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## Details

Genre/Form: | Electronic books |
---|---|

Additional Physical Format: | Print An Introduction to the Philosophy of Mathematics (Cambridge Introductions to Philosophy) |

Material Type: | Document |

Document Type: | Book, Computer File |

All Authors / Contributors: |
Mark Colyvan |

OCLC Number: | 940720521 |

Description: | 1 online resource |

Contents: | 1. Mathematics and its philosophy; 2. The limits of mathematics; 3. Plato's heaven; 4. Fiction, metaphor, and partial truths; 5. Mathematical explanation; 6. The applicability of mathematics; 7. Who's afraid of inconsistent mathematics?; 8. A rose by any other name; 9. Epilogue: desert island theorems. |

## Reviews

*Editorial reviews*

Publisher Synopsis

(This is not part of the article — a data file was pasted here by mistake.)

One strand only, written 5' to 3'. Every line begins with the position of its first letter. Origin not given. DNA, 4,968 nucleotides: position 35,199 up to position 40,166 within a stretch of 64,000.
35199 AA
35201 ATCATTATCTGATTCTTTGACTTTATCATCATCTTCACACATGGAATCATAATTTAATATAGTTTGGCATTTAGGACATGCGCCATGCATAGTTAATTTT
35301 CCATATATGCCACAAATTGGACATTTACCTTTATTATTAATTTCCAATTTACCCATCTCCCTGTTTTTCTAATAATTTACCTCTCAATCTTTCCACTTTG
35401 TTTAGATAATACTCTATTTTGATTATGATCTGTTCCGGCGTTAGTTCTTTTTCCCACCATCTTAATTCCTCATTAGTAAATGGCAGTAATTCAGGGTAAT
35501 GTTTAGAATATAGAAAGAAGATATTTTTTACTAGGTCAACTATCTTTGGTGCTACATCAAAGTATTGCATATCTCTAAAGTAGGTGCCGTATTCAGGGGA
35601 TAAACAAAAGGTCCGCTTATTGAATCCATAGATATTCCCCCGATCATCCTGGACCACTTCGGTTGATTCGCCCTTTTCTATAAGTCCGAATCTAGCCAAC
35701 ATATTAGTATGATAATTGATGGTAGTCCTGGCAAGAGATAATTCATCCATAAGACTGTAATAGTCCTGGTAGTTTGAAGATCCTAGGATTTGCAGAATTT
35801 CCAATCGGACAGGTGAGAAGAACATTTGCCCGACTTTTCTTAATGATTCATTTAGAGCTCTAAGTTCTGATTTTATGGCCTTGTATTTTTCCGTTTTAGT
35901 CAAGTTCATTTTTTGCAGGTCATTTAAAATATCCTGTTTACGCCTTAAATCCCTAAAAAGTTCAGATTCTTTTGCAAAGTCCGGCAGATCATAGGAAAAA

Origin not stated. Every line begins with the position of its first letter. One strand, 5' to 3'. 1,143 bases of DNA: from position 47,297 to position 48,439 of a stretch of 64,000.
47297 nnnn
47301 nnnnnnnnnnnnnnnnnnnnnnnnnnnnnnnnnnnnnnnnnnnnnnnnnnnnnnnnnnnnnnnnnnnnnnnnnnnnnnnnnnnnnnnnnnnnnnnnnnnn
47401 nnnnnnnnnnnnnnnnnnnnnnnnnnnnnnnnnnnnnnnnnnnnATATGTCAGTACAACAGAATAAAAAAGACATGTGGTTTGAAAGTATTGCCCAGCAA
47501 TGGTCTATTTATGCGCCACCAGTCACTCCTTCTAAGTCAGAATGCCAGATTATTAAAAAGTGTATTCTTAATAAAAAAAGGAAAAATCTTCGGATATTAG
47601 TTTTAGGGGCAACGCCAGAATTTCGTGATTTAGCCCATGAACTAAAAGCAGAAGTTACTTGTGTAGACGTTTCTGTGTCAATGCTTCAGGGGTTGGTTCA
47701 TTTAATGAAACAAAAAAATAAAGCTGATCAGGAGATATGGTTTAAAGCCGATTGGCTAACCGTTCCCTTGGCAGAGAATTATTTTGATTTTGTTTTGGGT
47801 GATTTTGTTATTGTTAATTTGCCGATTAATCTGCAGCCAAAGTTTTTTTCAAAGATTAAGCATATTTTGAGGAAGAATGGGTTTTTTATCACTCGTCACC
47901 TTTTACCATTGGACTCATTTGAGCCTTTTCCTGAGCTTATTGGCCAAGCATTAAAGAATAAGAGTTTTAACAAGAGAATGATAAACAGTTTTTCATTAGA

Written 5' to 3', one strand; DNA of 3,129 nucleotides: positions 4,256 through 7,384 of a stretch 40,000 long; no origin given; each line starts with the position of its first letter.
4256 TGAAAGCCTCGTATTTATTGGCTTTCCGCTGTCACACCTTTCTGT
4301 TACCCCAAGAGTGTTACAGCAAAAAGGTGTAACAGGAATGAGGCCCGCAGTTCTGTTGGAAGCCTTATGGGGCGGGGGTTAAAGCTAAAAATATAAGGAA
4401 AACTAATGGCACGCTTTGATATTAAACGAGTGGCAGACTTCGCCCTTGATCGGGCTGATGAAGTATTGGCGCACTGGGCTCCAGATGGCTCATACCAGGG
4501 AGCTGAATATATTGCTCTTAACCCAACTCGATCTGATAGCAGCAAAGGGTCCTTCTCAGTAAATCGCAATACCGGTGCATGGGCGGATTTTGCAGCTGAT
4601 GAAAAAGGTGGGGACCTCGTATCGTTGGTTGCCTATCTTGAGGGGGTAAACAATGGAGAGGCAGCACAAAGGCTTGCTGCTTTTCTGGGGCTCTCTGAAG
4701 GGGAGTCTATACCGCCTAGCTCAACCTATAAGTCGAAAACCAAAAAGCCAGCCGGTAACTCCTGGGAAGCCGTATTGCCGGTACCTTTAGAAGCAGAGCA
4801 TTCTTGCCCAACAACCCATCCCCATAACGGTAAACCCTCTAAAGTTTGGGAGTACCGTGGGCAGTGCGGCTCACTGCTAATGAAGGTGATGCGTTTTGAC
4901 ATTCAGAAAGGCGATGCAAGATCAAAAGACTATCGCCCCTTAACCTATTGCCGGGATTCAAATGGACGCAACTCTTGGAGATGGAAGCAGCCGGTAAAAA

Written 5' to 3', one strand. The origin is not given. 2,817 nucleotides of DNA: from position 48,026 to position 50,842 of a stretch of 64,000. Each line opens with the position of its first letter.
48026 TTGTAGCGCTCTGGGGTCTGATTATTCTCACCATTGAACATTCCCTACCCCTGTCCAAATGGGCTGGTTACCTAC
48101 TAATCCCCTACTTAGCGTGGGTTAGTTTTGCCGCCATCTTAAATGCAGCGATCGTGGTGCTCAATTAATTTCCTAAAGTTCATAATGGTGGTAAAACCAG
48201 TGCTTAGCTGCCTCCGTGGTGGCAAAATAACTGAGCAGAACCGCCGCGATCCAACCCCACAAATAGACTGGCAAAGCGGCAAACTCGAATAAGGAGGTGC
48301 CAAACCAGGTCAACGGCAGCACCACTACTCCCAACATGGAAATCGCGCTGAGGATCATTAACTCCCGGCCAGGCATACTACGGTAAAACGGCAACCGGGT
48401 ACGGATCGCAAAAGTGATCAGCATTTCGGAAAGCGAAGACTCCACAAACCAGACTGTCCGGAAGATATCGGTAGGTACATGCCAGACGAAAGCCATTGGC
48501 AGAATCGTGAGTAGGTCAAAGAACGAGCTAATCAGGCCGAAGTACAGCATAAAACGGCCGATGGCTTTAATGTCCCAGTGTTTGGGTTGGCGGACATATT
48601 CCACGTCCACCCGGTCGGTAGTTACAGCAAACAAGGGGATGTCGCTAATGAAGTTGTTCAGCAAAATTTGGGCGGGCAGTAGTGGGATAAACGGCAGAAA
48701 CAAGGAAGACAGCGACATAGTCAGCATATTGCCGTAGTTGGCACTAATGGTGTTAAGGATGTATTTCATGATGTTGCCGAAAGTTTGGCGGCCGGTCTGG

'The present book is like a warm breeze after a cold winter in the rarefied atmosphere of the philosophy of mathematics ... the philosophical discussions are always clear, provocative and stimulating. One of the challenges an instructor will face by adopting this book will undoubtedly be to contain the desire of students to discuss in depth some of the issues presented and to curb their enthusiasm and desire to know more or find answers to the questions.' Mathematical Reviews "...Colyvan's introduction eschews a historically based, comprehensive survey. His final chapter contains a brief description of 20 selected mathematical theorems of philosophical interest. This skillfully written work, including liberal use of analogy and extensive exercises and recommended readings, is a stimulating introduction to some of the most discussed topics in contemporary philosophy of mathematics. Accessible to undergraduates with a background in mathematical logic... Highly recommended..." --L.C. Archie, Lander University, CHOICE "The present book is like a warm breeze after a cold winter in the rarefied atmosphere of the philosophy of mathematics.... The book is very well written and a pleasure to read. The chapters are short, clear and well structured.... include a list of discussion questions and recommended readings at the end of each chapter. ...it is a wonderful initiative.... I would not hesitate to use this book in an advanced undergraduate class in the philosophy of mathematics.... the philosophical discussions are always clear, provocative and stimulating. One of the challenges an instructor will face by adopting this book will undoubtedly be to contain the desire of students to discuss in depth some of the issues presented and to curb their enthusiasm and desire to know more or find answers to the questions." --Jean-Pierre Marquis, Mathematical Reviews Read more...

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